Sacroiliac Joint✤ Attachment of the hind legs to the spine✤ Non-mobile joint✤ Transfers hind limb propulsive forces to the vertebral column✤ Prominence of the tuber sacrale occurs when muscles/ligaments holding the SI in place are torn
Diagnosis of SI Subluxation✤ Musculoskeletal examination and gait analysis to determine if painful✤ Hunter’s Bump can be chronic or acute: ✤ If the luxation is chronic but stable, the horse may not be painful. ✤ If the luxation is acute and unstable, hind end lameness is usually evident✤ A Hunter’s Bump is evidence of SI disease.
Diagnosis of SI Subluxation✤ Subluxation and pain can occur prior to visible development of Hunter’s Bump ✤ lack of Bump does not rule out SI pain✤ Ideally we would like to identify SI strain prior to full luxation and visible changes to the pelvis✤ Nuclear Scintigraphy(Bone Scan) - intravenous injection of radioactive material and detection of "hot spots" by use of a gamma camera.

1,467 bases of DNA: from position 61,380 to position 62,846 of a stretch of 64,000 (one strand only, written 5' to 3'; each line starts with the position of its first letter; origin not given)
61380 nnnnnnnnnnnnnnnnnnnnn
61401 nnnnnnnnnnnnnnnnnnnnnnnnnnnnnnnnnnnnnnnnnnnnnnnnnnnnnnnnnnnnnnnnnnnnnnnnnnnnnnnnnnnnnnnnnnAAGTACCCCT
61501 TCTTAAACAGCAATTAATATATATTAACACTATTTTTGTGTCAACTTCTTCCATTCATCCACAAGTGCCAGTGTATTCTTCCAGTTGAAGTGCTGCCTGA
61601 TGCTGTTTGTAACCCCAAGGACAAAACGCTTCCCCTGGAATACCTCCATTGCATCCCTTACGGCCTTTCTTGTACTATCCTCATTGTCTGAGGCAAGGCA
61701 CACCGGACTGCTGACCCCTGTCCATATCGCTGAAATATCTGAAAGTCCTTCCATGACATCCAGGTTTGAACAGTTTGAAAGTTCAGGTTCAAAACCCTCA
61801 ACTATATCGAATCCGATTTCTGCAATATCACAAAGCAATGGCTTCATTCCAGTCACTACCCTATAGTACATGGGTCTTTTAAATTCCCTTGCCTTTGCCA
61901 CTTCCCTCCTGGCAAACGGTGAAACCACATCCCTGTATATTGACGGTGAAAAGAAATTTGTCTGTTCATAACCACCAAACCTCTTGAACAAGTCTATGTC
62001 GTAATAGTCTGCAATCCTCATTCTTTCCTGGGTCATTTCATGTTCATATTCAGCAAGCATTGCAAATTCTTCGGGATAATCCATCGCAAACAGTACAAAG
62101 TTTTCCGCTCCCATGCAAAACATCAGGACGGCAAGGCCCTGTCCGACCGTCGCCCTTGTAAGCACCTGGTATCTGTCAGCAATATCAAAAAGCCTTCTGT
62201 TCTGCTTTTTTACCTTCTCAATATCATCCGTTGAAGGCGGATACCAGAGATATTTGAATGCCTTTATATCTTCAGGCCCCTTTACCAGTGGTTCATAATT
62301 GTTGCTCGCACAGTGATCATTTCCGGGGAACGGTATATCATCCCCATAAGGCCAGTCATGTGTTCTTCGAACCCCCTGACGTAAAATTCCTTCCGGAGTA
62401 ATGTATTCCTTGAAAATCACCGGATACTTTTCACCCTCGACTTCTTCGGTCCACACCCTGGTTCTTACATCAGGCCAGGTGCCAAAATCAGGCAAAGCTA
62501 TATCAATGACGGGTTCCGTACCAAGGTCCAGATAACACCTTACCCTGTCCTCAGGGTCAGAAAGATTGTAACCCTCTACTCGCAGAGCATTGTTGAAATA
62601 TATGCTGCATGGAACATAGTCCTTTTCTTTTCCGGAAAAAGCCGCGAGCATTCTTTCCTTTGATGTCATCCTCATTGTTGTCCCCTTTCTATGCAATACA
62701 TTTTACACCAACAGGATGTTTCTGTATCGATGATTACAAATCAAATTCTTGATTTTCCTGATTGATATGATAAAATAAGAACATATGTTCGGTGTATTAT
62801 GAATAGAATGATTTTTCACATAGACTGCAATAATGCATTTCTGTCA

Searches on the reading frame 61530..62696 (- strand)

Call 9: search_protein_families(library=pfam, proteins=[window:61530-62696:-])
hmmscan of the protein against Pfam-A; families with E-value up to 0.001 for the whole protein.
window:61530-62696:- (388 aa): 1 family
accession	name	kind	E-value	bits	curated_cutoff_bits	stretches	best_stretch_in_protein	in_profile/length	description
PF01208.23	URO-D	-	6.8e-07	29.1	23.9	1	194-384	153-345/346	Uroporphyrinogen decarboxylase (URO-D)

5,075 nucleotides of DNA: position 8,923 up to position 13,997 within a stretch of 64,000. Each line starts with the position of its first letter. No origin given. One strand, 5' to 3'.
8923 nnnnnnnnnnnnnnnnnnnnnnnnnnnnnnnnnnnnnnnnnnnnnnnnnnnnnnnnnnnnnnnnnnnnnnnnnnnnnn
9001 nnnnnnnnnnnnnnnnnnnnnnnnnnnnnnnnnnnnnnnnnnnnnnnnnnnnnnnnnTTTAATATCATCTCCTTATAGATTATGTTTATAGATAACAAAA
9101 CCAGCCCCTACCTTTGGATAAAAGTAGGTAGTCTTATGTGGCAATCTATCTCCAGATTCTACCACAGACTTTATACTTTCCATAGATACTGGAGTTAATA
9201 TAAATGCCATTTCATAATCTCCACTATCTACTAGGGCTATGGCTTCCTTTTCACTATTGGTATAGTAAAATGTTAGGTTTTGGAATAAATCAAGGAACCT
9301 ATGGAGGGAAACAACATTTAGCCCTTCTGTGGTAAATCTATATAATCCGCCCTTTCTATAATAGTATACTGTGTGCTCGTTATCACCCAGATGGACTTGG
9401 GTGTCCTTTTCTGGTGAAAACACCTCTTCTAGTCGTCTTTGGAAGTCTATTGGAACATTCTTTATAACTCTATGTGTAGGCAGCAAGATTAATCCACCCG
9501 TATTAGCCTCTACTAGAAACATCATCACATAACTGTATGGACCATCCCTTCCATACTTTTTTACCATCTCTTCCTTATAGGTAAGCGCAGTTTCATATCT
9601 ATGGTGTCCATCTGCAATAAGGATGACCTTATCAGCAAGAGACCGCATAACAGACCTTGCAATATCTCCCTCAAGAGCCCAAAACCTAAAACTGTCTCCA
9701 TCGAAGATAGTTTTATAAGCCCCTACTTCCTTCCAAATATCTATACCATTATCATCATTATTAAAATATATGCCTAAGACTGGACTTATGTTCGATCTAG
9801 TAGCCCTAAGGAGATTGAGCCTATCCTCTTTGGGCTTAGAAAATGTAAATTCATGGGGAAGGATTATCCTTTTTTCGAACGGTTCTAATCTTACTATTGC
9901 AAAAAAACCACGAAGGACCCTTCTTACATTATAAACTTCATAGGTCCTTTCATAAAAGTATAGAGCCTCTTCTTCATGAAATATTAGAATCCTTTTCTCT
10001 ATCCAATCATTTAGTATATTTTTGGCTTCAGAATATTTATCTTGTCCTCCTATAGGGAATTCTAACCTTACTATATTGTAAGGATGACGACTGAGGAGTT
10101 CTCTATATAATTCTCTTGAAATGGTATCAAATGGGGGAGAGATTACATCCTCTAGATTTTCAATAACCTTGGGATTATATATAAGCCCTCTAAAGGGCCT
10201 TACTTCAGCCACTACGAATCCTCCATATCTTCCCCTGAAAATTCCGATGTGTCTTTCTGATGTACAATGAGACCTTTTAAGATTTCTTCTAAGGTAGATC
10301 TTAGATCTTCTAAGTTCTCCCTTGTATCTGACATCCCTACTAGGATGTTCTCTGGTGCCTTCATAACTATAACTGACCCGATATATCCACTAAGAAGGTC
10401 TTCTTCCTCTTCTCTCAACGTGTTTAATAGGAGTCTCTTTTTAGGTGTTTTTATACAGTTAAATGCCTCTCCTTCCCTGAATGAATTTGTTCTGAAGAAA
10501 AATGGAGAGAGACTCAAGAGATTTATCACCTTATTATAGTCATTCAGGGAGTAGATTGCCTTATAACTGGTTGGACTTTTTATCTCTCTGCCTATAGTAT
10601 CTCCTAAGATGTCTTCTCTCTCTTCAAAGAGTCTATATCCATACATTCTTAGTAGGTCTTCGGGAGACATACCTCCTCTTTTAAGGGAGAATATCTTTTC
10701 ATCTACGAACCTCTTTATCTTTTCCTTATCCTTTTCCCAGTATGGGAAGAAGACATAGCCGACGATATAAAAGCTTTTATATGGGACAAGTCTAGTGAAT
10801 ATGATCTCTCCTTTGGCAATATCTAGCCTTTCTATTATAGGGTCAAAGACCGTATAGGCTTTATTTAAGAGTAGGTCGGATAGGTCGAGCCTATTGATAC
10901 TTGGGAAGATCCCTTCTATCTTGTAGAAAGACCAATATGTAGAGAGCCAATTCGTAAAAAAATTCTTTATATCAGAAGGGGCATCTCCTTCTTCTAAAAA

Treatment for SI Subluxation✤ Rest and controlled rehabilitation typical for any soft tissue injury✤ Ultrasound guided injection of Steroids into SI joint to reduce inﬂammation and pain
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